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Tomase: Implications of Houck's absence in Toronto go beyond ugly loss

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Tyler Danish

The Red Sox winning virtually every game in June obscured a crucial fact -- they weren't exactly stomping opponents like the 2007 Patriots.

Even while taking 19 of 24, their margin for error remained fretfully slim. They won four one-run games and another by a score of 2-0 on a season-altering West Coast trip. They swept the Guardians over the weekend despite being tied in the seventh of Friday's opener and trailing in the sixth a night later.

Entering this week's showdown with the Blue Jays, they had to know it wouldn't take much to knock them off their axis. One minute the good times are rolling, the next they're rolling over like a wayward dune buggy. Or perhaps more aptly: One minute Tanner Houck is closing, the next he's staying home because Canada won't let him in the country.

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Tuesday's result was simultaneously surprising, predictable, and devastating. After another late-innings comeback, the Red Sox only needed three outs to secure a signature victory.

Instead they got none behind a pair of relievers ill-suited for the ninth. Perhaps that's why manager Alex Cora sounded so uncharacteristically irritated following the 6-5 walk-off loss that highlighted just how much the Red Sox should hope they don't visit the Jays in October.

"We're trying to get 27 (outs) there and we didn't finish it," Cora told reporters.

Houck cost them the game, and he spent it 500 miles away in Boston. Cora asked journeyman Tyler Danish to take the ninth against the most dangerous bats in Toronto's order after a perfect eighth, and he wasn't up to the task. Neither was replacement Hansel Robles, who blew his fifth save by allowing the tying single to Bo Bichette and the winning knock to Vladimir Guerrero Jr.


The ninth should've belonged to Houck, who assumed the closer's role two and a half weeks ago and promptly saved six games in six chances. His presence had finally allowed Cora to give shape to the late innings. His absence opened a wormhole back to April, when the Red Sox constantly blew winnable games.

Cora was asked about giving Danish a second inning instead of summoning, say, left-hander Matt Strahm, but let's be honest -- there were no good options against George Springer, Bichette, and Guerrero, especially after one of the AL's leading hitters, catcher Alejandro Kirk, led off with a pinch single.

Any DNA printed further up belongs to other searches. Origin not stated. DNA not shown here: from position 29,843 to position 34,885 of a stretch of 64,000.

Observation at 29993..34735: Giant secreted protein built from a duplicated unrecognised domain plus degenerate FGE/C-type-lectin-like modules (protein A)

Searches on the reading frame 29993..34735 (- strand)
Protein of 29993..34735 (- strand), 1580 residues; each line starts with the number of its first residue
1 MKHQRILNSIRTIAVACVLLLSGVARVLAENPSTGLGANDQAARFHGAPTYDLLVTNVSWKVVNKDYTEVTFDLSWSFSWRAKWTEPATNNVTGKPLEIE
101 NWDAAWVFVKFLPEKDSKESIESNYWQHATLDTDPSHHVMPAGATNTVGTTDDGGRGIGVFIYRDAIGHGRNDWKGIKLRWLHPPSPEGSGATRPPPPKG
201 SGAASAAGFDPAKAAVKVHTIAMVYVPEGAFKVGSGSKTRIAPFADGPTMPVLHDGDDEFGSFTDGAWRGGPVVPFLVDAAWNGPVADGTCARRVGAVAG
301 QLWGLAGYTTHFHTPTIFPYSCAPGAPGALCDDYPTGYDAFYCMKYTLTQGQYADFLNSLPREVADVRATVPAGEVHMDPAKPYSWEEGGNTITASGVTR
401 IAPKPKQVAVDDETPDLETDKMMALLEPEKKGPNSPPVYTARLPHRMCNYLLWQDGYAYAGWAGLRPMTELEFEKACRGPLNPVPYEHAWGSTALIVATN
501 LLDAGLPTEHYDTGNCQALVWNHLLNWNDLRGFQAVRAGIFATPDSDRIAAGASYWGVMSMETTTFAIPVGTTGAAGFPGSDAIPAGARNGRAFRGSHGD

"I mean, that's the way I saw it," Cora said. "That's the way I managed the game. I'm the manager here and I decided to go with (Danish) for two innings."

Each of the aforementioned batters swings right-handed. Strahm would've been a risky choice, because righties hit him 41 points better than lefties. The same cannot be said of Houck, who dominates righties to the tune of a .526 OPS. But his refusal to get vaccinated once again got in the way, just as it did in April, when his absence contributed to three losses in four games and sent the Red Sox into a tailspin that ended at 10-19 and the second-worst record in the American League.

Glaring loss

Houck's save percentage (6 for 6)
Save percentage of other Red Sox relievers (11 for 26)

It took them six weeks to climb out of that hole, and they can only hope they're not about to tumble back in, especially since they're in the midst of 20 out of 23 games vs. the Jays, Yankees, and Rays.

That's their immediate concern, but the big picture poses problems, too. The Red Sox return to Toronto on Sept. 30 for the penultimate series of the season. They might need Games 157-159 to clinch a playoff berth. Furthermore, if the Jays win the wild card and the Red Sox finish second, then Toronto will host three games in October.

As things stand now, the Red Sox would be without Houck and outfielder Jarren Duran, who has provided a spark out of the leadoff spot. There's also the matter of rehabbing ace Chris Sale, who revealed in spring training that he's not vaccinated and hasn't addressed his status since. While there's time for all three to get a shot, that didn't help the Red Sox on Tuesday, and it won't help them in Wednesday's finale, when they look to avoid a sweep.

Players are entitled to individual choices, and no one wants to hear any more arguments about vaccines. But as Tuesday night reminded us, decisions such as Houck's have consequences that can impact the standings.